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Tony Borrington offers fascinating insight into 1970's cricket

Friday 20th November 2015
& News
Written by Danny Painter

Former Derbyshire batsman Tony Borrington says that the 1970’s were a wonderful era in which to play for the Club.

Now Vice President, Borrington began his career in 1970 and played right through to the 1980’s, scoring over 7,000 runs across all formats in the process.

Borrington was also part of the Derbyshire side who reached the Benson and Hedges Cup Final of 1978, alongside legends such as Peter Kirsten, John Wright and Geoff Miller.

Despite missing out on the Benson and Hedges Cup final that day, Borrington says he was lucky to enjoy such a lengthy career in first-class cricket.

He said: “For anybody who plays cricket or loves cricket, their ambition is always to play first-class cricket.

“I was one of those lucky people that played for the whole of the 1970’s and the early 1980’s. Although I wasn’t a top player myself, I played with and against some of the very top players. It was a wonderful era to play in.”

“County cricket was an international league in the 1970’s. All of the England players played; they weren’t on central contracts and were released to play county cricket.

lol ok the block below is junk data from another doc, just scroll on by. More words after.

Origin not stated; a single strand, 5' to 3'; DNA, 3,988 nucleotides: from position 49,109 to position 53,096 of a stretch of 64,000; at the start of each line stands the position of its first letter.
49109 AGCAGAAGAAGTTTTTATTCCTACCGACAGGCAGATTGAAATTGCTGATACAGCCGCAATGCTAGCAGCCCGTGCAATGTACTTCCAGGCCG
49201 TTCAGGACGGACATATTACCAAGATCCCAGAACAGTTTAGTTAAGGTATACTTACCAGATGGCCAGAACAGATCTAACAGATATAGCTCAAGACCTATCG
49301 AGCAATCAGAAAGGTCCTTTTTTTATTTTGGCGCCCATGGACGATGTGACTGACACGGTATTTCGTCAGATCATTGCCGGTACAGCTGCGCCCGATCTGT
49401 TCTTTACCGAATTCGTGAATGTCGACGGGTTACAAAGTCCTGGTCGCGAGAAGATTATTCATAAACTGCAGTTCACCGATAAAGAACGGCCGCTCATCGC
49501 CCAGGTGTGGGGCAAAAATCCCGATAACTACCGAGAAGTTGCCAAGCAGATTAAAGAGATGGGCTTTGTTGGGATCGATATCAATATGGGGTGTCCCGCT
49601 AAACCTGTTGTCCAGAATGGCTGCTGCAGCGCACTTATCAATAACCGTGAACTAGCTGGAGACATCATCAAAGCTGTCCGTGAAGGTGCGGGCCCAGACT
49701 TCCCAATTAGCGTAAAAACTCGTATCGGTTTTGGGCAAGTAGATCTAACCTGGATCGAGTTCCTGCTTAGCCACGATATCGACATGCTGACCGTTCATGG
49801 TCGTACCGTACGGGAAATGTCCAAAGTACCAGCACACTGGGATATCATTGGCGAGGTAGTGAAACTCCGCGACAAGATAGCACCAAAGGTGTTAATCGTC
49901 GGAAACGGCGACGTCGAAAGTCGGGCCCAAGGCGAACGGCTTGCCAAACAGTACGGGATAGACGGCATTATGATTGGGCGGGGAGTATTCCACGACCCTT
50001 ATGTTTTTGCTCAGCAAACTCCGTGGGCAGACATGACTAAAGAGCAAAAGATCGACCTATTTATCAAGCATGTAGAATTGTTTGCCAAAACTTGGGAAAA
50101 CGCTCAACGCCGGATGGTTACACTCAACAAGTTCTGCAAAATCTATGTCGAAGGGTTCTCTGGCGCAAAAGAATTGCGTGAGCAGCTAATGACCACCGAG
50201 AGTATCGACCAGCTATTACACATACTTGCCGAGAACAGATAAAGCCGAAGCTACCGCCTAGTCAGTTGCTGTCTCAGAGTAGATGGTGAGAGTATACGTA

“All the best players in the world came over here to play because there was no Big Bash and no IPL. This was where they came to earn a living.

“You had a very high standard with two overseas in each team. In that Benson and Hedges Cup Final, we had Peter Kirsten, Eddie Barlow and John Wright.

“That final was a personal disaster because I didn’t score any runs but the team did so well under Barlow.

“He came in 1976 and rejuvenated the whole club. It’s no surprise that Bob Taylor, Mike Hendrick and Geoff Miller really kicked on and became top England Internationals.”

Borrington was the first Derbyshire players to score 2,000 List A runs having begun his career when one-day cricket was being introduced into the county game.

“One-day cricket started in 1969,” he continued, “I started playing in 1970 so I was there right at the beginning. I think I played 120 or 130 one-day games because in those days we played in the John Player Sunday League every week; we played 16 40-over games per season.

“One-day cricket really took off with the crowds that came down here. We had quite a lot of one-day cricket so with me getting to 2,000 List A runs, you have to remember that none of the guys that played in the 1960’s would have any chance to do that.

“I was still delighted to be the first one to get up there and get close to 3,000. I held that record for quite a few years.

“In fact, my friend, Alan Hill, who was known as a bit of a blocker, was the first player to score a Sunday League hundred for Derbyshire and I was the second.”

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